Frequently Asked Questions

 about the

The Reproductive Health Act

Downloadable as a PDF here


What is the purpose of the Reproductive Health Act?

The purpose of the RHA is to codify Roe v. Wade protections into state law and ensure access to safe, legal abortion in New York State.


Does the Reproductive Health Act allow any health care practitioner to provide abortion care?

The RHA states: “A health care practitioner licensed, certified, or authorized under title eight of the education law, acting within his or her lawful scope of practice, may perform an abortion.” This means that some physicians and some Advanced Practice Clinicians (APCs), including physician assistants, nurse practitioners, and licensed midwives are qualified and authorized to provide abortion care.

It is important to know that the RHA does not change laws that govern medical providers or scope of practice. When New York State’s 1970 abortion law was enacted, the only medical providers recognized in state law were physicians; therefore, physicians were the only medical practitioner authorized to provide abortion care. Since 1970, there has been progress in medical technology, procedures, education, and training. APCs are now established in state law and perform a range of medical services. Before the RHA, State Boards had already determined that APCs were qualified to perform certain abortion services. The RHA updated the law to reflect current medical standards of practice. APCs are highly skilled professionals, and their qualifications and scope of practice are determined by experts, just like any other medical provider. The RHA does not authorize any health care providers to perform abortions who are not qualified to do so.


The Reproductive Health Act legalizes abortion past 24 weeks of pregnancy if the woman’s health or life are at risk, or if the fetus is not viable. What constitutes “health” and “viability”?

Health and viability are medical terms. Like other medical terms, they are not defined in our state law. In consultation with the pregnant woman, a medical provider determines whether her health is at risk, exercising medical judgment and considering a variety of factors. Some of the medical conditions that may put a pregnant woman’s health at risk include placental abruption, bleeding, placenta previa, preeclampsia or eclampsia, and cardiac or renal conditions.

Viability refers to the capacity of the fetus for sustained survival outside of the woman’s uterus, with or without artificial support. Similar to evaluating a pregnant woman’s health, medical providers consider a variety of factors following medical standards of practice when determining whether a fetus is viable. Some of the fetal anomalies that may cause the fetus to be nonviable include anencephaly, the absence of the brain and cranium above the base of the skull, and limb-body wall complex, when the organs develop outside of the body cavity.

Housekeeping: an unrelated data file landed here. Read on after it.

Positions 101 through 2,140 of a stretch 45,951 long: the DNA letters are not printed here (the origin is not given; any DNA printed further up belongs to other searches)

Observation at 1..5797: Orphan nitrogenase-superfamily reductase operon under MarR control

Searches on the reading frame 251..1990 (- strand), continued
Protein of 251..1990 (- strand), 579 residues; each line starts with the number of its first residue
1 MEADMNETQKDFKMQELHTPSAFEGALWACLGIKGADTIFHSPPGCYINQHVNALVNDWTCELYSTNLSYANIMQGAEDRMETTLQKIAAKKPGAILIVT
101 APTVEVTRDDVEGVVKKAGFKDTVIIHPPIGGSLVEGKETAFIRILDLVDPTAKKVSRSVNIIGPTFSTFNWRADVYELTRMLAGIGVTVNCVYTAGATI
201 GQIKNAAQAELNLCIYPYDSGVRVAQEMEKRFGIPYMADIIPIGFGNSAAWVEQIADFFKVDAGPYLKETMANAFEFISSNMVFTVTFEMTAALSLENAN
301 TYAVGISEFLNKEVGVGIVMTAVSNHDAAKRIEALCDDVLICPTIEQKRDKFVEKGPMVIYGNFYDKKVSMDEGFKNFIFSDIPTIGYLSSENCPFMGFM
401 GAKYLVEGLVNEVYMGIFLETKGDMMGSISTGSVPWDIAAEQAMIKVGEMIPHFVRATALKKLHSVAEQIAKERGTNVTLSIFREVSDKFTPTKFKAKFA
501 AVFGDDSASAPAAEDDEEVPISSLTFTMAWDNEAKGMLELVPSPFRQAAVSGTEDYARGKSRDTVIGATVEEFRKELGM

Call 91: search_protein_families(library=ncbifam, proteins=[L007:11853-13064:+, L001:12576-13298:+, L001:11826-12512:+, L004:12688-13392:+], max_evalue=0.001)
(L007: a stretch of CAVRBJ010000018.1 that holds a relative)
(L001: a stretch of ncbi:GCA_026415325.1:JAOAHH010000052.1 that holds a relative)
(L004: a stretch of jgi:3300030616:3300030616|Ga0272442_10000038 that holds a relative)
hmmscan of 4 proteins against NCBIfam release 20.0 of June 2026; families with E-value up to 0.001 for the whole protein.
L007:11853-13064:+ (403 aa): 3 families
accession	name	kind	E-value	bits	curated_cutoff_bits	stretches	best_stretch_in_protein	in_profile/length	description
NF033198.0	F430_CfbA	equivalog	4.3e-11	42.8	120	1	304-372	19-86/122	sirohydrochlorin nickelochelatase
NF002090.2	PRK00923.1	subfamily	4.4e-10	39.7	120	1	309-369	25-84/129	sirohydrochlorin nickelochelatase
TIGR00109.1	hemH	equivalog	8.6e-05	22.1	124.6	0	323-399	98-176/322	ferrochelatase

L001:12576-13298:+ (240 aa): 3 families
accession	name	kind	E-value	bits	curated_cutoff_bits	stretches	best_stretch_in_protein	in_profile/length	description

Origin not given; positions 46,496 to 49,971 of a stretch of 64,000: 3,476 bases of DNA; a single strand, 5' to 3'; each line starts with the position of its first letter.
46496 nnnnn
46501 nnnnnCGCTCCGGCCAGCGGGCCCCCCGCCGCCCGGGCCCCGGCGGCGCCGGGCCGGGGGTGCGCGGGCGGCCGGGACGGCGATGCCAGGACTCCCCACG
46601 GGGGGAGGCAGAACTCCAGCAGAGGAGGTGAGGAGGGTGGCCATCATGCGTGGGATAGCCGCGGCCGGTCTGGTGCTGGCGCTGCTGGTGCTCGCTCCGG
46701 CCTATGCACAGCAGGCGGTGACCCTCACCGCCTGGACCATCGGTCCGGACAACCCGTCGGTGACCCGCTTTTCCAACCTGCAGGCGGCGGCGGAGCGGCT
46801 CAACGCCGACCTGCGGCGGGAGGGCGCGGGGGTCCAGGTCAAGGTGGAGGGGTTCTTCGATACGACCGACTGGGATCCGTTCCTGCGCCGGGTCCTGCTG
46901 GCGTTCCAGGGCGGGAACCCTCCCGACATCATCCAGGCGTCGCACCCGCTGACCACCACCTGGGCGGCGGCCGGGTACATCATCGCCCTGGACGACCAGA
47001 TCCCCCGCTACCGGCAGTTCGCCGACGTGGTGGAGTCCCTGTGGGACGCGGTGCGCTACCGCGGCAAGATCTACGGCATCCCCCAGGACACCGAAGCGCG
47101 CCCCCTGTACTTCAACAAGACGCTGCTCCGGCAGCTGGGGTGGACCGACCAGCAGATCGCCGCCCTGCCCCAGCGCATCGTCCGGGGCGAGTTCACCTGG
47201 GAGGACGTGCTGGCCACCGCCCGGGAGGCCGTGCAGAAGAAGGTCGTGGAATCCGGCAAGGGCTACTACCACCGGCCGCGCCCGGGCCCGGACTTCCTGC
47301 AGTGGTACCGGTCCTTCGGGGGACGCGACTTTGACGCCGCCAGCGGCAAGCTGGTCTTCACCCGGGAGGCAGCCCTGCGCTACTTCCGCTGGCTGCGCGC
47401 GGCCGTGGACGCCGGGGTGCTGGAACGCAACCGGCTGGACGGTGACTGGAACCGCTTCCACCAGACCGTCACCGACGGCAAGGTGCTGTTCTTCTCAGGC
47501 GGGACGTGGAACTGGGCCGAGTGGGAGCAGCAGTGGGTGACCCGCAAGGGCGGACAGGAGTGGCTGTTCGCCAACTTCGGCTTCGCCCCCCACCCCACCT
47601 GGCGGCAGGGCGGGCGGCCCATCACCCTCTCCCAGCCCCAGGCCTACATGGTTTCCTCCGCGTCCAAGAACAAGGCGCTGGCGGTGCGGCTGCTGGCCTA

Every pregnancy is different and these are complex medical situations. Prior to the RHA, New York law put pressure on doctors to wait for a medical condition to worsen and become life-threatening before being able to provide appropriate care. That is why it is medical providers, not legislators, who must make medical assessments about health and viability, following medical standards of practice and the law.


What happens if an abortion results in the live birth of a baby?

Due to advancements in medical practices, education, and training, modern abortion techniques do not result in live birth. Although it would be highly unlikely, if a baby was born alive, the medical practitioner and medical support staff would provide all necessary care, just as they would in the case of any live birth. The RHA does not change standards of medical practice. Any baby born alive in New York State would be treated like any other live birth, and given appropriate medical care. This was the case before the RHA, and it remains the case now.


Why is it necessary to allow women to have an abortion later in pregnancy?

There are women who have experienced the tragedy of learning later in a wanted pregnancy that their health or lives are at risk, or that the fetus is not viable. In consultation with her health care provider, sometimes a woman has the choice to carry to term, to induce labor, or to have a c-section without jeopardizing her health or life. In other cases, an abortion is medically necessary. Each pregnancy is different and these are complex medical situations. Abortion is part of reproductive healthcare. Therefore, a woman must be able to make the appropriate health care decision for herself based on the medical circumstances.


Does the RHA allow a woman to have an abortion later in pregnancy if she is experiencing mental health issues?